The Different Levels of Foster Care
There are different levels of care and varying lengths of stay for different placement situations.
Traditional Foster Care:
Most often this is the first level of foster care for children who are not able to remain at home because of unsafe parenting or home environments. Reuniting children with families is a primary focus of the team, and there are frequent family visits during this time. Sibling groups and younger children are commonly referred to this level of care while their parents work on resolving the issues that led to the foster care placement. Sometimes, it’s determined that children cannot return home after all, and the foster family may be given first consideration as a permanent resource.
Therapeutic Foster Care:
Many children who enter foster care have endured intense trauma and are in need of counseling and/or medication in addition to safe, nurturing homes. It is not uncommon for children who have experienced or witnessed physical, emotional or psychological abuse to act out their emotions even after they are removed from dangerous situations. Our therapeutic foster care program trains qualified foster parents to understand and respond to these challenging behaviors so the youth can grow and thrive. We work to ensure safety, well-being and permanency for our children. There is 24-hour on-call support, and placements can also be made around the clock.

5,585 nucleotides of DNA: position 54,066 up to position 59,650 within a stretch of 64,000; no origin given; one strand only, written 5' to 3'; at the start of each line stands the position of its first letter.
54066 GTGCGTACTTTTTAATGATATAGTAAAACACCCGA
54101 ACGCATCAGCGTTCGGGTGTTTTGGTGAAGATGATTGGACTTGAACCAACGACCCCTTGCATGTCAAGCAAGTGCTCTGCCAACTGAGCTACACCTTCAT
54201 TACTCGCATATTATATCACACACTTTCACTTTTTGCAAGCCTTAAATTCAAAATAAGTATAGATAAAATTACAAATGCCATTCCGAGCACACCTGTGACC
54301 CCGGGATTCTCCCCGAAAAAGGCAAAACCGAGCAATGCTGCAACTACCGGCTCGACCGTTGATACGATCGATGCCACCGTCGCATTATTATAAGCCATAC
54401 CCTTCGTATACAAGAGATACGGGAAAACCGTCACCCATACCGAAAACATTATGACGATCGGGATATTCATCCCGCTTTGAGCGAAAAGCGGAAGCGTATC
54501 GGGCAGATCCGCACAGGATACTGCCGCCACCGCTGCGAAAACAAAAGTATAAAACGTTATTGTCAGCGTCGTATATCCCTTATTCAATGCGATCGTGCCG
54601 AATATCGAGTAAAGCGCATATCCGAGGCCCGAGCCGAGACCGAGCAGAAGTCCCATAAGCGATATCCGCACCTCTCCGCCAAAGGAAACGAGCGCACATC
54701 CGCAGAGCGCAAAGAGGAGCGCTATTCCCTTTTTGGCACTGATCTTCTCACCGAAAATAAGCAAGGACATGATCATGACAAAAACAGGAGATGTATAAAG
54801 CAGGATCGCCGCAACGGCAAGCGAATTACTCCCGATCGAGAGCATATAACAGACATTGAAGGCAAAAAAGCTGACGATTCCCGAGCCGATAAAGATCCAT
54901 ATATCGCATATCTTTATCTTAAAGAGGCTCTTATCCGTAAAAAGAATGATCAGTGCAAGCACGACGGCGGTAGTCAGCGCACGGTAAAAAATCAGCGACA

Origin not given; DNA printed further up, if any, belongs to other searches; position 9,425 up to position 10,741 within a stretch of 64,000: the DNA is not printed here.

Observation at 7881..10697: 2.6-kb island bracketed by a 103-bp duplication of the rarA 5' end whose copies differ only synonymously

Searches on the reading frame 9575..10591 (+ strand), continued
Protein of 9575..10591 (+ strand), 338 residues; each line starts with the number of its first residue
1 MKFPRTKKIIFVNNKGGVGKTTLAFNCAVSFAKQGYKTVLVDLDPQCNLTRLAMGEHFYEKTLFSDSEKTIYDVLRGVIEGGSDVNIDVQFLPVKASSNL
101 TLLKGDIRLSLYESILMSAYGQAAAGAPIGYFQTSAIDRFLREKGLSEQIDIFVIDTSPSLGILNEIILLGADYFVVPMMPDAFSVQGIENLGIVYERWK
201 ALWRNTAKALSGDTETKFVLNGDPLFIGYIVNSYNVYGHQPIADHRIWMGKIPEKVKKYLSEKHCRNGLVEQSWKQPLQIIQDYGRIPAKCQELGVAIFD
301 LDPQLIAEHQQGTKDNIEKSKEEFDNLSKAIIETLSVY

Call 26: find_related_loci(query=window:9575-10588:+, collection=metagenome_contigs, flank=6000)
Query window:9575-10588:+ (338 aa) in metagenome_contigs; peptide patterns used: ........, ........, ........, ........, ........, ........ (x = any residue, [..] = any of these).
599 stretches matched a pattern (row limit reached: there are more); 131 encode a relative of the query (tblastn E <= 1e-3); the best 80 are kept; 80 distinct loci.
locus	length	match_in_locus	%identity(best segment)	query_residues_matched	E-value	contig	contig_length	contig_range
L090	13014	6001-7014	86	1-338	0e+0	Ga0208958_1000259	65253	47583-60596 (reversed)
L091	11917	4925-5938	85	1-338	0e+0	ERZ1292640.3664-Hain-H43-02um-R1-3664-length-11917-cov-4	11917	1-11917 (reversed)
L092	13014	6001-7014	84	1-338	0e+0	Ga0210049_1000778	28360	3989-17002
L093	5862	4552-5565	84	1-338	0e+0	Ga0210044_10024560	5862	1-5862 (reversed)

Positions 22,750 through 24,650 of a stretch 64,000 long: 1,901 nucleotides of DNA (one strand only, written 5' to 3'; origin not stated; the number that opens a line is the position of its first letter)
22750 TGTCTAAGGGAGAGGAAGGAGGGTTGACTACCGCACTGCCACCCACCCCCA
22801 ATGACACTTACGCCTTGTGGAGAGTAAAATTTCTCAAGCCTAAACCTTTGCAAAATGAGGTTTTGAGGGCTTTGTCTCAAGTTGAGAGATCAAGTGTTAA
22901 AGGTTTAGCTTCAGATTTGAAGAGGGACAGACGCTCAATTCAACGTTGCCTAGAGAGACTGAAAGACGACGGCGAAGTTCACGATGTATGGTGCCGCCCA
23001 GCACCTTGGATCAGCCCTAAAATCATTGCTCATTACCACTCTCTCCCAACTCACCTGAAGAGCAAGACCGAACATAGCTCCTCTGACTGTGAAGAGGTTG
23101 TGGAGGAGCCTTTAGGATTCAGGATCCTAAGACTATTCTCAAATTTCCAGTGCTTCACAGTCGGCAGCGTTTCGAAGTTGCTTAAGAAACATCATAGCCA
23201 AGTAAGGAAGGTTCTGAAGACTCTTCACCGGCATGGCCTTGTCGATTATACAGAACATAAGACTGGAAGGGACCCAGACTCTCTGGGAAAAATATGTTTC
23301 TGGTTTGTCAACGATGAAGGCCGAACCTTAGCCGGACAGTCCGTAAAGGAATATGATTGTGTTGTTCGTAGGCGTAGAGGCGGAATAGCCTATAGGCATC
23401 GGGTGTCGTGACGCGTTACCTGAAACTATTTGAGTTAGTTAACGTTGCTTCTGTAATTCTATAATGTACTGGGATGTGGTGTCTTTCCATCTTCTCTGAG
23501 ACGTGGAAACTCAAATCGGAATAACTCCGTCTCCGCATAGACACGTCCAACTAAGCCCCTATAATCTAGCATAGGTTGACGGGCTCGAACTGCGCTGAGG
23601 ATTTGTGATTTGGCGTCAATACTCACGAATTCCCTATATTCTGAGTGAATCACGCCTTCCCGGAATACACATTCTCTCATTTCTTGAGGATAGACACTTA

Foster parenting is a tough job, and sometimes foster families need a break. Respite care, usually offered for a weekend, involves caring for a child when a foster family needs a break for illness or simply a time to regroup and consult with the treatment team. Some families start out providing respite care to determine if foster parenting is right for their household.
These are emergency placements for children who have been removed from their homes and need a place to live for a few days or weeks. Occasionally, emergency placements turn into longer placements. Families willing to take children at any time of the day or night are very much appreciated.
Kinship Foster Care:
Because being placed with family is less traumatizing than traditional foster care, kinship care keeps children with relatives who have been identified by the child protective services placement staff and are willing to go through the foster parent screening process. Services are similar to traditional foster care.
The majority of children in out-of-home placement will return to their parents or relatives. A small percentage of children in out-of-home placement become legally free and eligible for adoption.